A Potential Prelude to the 2023 Symposium

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Anyone interested in books and resistance is invited to join a webinar hosted by the Bibliographical Society of America on September 12, 2023 at 6:30 PM (EST) [10:30 AM on Wednesday 13 September NZ time] for a public lecture by Tara Bynum on Black Reading in Early America.  You can register for the talk here (https://secure.lglforms.com/form_engine/s/9Sew6IXDy63wN8kE_tTeOw).

Here is Professor Bynum’s abstract for her lecture:
“In the early United States, a Black person committed an act of resistance simply by reading and writing. Yet we overlook that these activities also brought pleasure. Tara A. Bynum tells the compelling stories of four early American writers who expressed feeling good despite living while enslaved or only nominally free. The poet Phillis Wheatley delights in writing letters to a friend. Ministers John Marrant and James Albert Ukawsaw Gronniosaw memorialize their love for God. David Walker’s pamphlets ask Black Americans to claim their victory over slavery. Together, their writings reflect the joyous, if messy, humanity inside each of them. This proof of a thriving interior self in pursuit of good feeling forces us to reckon with the fact that Black lives do matter.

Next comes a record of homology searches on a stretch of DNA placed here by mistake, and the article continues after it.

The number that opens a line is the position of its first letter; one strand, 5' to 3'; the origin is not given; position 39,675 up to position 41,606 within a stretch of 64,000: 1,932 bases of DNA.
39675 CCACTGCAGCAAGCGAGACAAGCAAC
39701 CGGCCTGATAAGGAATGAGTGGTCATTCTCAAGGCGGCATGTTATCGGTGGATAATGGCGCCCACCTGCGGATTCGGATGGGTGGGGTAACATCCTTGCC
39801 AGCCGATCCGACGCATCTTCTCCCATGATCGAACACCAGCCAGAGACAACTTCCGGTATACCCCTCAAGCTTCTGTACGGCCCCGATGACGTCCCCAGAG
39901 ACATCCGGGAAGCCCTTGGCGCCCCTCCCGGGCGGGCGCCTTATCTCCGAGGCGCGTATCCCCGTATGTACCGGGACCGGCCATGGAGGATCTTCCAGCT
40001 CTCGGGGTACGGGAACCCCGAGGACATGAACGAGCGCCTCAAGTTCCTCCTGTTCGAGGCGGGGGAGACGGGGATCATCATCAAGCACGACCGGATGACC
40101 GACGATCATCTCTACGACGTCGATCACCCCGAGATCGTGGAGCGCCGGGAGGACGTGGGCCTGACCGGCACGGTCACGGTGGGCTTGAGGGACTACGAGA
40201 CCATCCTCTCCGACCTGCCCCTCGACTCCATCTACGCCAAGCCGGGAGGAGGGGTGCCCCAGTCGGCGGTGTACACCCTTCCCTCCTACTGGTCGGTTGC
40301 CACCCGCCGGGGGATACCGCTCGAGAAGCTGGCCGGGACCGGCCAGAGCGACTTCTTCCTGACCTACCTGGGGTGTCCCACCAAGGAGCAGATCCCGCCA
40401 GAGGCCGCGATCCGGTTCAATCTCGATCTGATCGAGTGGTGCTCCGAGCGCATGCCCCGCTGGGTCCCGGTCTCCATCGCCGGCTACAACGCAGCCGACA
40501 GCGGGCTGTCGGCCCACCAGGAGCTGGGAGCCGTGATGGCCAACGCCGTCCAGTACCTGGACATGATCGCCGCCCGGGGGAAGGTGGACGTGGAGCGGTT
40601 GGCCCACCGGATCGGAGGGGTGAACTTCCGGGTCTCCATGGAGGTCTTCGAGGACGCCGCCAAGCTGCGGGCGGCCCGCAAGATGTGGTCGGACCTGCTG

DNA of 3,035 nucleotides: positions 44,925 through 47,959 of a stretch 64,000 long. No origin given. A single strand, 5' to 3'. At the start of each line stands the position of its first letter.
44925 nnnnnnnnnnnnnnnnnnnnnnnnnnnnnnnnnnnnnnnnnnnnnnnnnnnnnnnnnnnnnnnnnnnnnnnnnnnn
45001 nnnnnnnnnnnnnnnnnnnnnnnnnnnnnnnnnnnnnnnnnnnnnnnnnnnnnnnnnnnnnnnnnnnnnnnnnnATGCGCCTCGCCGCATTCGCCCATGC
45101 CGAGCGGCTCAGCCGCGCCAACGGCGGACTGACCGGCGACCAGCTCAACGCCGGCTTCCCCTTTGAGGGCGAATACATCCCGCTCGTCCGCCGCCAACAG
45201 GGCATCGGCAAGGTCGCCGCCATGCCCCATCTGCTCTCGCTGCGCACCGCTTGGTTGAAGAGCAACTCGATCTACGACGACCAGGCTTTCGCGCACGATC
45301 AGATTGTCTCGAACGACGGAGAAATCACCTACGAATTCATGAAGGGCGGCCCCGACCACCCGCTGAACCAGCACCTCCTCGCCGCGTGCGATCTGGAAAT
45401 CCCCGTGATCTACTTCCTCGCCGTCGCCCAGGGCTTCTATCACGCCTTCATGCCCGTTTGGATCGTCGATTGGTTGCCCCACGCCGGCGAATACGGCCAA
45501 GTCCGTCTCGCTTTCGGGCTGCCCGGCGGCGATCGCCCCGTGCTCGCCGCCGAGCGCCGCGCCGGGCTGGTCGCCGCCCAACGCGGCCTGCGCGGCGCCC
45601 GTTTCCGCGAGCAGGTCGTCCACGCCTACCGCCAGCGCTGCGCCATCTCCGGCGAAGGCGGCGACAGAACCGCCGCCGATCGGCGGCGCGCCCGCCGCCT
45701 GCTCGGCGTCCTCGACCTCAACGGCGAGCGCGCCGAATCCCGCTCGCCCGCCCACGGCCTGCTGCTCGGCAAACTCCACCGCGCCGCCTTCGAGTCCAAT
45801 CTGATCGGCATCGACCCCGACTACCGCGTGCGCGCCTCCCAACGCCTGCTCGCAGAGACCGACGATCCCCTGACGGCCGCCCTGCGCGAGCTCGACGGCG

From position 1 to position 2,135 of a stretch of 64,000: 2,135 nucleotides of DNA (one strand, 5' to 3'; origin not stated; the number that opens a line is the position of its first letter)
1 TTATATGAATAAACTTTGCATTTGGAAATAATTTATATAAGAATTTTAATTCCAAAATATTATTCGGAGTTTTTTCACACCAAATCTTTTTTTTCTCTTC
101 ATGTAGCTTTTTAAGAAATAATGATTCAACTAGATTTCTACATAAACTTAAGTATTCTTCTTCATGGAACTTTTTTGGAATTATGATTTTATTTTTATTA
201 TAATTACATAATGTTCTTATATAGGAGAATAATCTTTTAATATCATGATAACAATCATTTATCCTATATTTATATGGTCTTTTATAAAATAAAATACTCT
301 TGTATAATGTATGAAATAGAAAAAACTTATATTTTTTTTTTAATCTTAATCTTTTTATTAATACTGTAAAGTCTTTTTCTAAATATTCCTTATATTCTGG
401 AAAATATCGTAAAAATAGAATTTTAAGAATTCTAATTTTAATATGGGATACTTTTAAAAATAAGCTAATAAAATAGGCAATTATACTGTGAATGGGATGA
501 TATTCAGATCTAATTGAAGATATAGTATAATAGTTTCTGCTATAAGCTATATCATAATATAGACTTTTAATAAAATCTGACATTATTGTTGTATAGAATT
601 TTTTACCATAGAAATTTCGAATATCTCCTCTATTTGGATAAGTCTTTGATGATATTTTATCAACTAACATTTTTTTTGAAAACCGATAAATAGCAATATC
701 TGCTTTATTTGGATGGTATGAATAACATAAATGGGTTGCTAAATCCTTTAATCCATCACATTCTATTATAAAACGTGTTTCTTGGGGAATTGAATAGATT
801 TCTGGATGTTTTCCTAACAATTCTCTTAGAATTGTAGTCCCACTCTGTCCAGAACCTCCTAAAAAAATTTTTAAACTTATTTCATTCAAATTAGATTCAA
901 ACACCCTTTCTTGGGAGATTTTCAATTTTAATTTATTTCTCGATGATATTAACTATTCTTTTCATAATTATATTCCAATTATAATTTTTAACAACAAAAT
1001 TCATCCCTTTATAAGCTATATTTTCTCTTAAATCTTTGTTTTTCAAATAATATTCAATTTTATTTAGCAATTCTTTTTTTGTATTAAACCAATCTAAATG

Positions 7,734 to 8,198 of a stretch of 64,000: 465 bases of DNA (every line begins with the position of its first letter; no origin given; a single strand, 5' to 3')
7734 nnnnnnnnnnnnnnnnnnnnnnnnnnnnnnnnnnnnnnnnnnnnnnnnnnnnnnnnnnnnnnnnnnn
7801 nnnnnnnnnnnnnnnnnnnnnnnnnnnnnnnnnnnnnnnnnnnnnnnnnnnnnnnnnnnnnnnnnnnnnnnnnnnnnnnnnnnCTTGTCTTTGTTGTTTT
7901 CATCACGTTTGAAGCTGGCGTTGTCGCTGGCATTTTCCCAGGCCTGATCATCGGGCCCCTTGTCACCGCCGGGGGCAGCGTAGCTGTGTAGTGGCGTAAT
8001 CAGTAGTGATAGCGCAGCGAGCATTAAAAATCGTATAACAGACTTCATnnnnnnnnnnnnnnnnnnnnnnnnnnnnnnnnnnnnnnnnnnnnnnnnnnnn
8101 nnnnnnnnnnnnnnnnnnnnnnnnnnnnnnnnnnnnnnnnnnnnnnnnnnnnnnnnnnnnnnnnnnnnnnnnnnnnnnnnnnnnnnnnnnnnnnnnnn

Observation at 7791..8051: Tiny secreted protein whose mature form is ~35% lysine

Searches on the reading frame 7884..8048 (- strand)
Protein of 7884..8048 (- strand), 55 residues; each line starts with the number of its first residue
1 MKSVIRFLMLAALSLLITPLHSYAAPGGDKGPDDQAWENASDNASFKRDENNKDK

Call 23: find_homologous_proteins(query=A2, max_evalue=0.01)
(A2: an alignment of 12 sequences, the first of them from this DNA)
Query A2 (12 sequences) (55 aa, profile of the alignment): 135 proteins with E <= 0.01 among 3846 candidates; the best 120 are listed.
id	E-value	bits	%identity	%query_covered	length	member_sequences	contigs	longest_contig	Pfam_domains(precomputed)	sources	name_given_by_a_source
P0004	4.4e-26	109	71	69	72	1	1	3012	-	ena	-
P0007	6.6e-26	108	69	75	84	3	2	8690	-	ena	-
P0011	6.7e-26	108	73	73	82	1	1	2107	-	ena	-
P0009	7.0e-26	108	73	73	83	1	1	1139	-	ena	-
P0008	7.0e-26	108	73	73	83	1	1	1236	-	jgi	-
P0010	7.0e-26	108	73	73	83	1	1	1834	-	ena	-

A daring assertion of Black people’s humanity, Reading Pleasures reveals how four Black writers experienced positive feelings and analyzes the ways these emotions served creative, political, and racialized ends.

Tara A. Bynum is an Assistant Professor of English & African American Studies at the University of Iowa. She is the author of Reading Pleasures: Everyday Black Living in Early America.

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